In contrast to other childhood vaccines where un- or under-immunized children can get caught up at a later age, rotavirus vaccines have age-based scheduling recommendations due to a possible age-related association between intussusception and rotavirus vaccination . Our assessment found that compliance with age-based recommendations was excellent; among the 6,527 children who initiated the series during the public program, nearly all children received the first dose before 20 weeks and >99% received the final dose before 32 weeks of age, reflecting NACI’s advice. US investigators have examined compliance with the Advisory Committee on Immunization Practices (ACIP) and product guidelines in distinct groups of infants (i.e. privately-insured infants, Medicaid recipients, separately) rather than through a population-based assessment. In addition, investigators have typically combined adherence with dosing guidelines and series completion into one measure, which reduces the proportion of children assessed as compliant [36–39]. We were not able to identify any Canadian literature that examined compliance with NACI’s rotavirus schedule recommendations.
Identifying and understanding health equity gradients in rotavirus vaccine coverage is an important aspect of program evaluation. We found no association between series initiation or completion and neighbourhood income quintile, an important finding for a system with publicly-funded immunization delivery. Our findings are in alignment with a recent study from a region in the province of Quebec that examined rotavirus coverage by neighbourhood-level characteristics such as unemployment, low income households, households with single mothers, and households with mothers without a high school diploma. They found no significant difference in coverage by any of these measures of socioeconomic status . However, it should be noted that other studies utilizing administrative data in Ontario have found an association between childhood vaccine uptake and neighbourhood income quintile, in contrast to our findings [20,21].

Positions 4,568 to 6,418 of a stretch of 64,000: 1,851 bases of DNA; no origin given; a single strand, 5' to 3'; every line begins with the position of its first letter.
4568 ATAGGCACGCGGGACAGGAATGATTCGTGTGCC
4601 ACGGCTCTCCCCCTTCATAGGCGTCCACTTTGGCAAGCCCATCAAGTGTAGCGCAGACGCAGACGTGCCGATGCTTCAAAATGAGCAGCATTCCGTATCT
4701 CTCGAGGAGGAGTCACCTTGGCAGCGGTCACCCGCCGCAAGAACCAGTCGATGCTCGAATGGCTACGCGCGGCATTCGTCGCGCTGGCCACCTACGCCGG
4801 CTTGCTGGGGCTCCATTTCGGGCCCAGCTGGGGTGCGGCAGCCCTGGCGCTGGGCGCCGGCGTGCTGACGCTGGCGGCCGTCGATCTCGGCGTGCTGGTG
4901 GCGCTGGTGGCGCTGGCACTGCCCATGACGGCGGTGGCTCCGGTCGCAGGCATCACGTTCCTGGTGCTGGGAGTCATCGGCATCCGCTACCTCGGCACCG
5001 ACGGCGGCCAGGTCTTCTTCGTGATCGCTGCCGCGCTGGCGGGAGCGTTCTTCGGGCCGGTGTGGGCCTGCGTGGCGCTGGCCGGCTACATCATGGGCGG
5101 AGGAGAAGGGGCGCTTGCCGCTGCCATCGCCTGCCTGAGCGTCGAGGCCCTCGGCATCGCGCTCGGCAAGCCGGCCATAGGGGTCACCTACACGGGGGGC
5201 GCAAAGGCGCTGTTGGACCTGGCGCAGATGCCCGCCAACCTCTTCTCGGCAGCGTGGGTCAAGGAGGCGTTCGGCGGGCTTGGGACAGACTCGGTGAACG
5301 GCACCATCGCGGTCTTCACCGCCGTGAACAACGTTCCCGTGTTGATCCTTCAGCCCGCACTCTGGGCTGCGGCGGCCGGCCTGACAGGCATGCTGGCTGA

We did not have access to information on children’s ethnicity but were able to explore uptake among infants in newcomer families. Ontario has an ethnically diverse population with approximately 28% of residents born outside of Canada . We found that infants of mothers who had immigrated to Canada within five years of the cohort child’s birth were more likely to initiate the series (aOR = 1.47; 95%CI, 1.05–2.04), consistent with other studies demonstrating a high degree of vaccine acceptance among new Canadians [42,43]. We are unable to explain the observation that children receiving care from a physician who trained outside of Canada were less likely to complete the series. This factor was not significant for series initiation. The proportion of physicians who trained outside of Canada and participate in EMRALD is relatively small and we strongly suggest caution in generalizing this finding to all physicians trained outside of Canada who comprise approximately one-third of practicing physicians in Ontario.
The 2014 CIC rotavirus vaccine recommendations  identified analyses of coverage among premature infants as a research priority. Preterm infants are at highest risk for severe rotavirus gastroenteritis  and may exceed the age limit recommended for timely administration of the first dose if rotavirus immunization is deferred until hospital discharge , which can result in reduced coverage among these vulnerable infants . We found no association between series initiation or completion and prematurity or low birthweight. Although 6.2% of the study cohort eligible for the public program was born preterm (<37 weeks), our inclusion criterion of having an EMR start date within 6 weeks of birth would exclude very preterm infants requiring longer hospital admissions.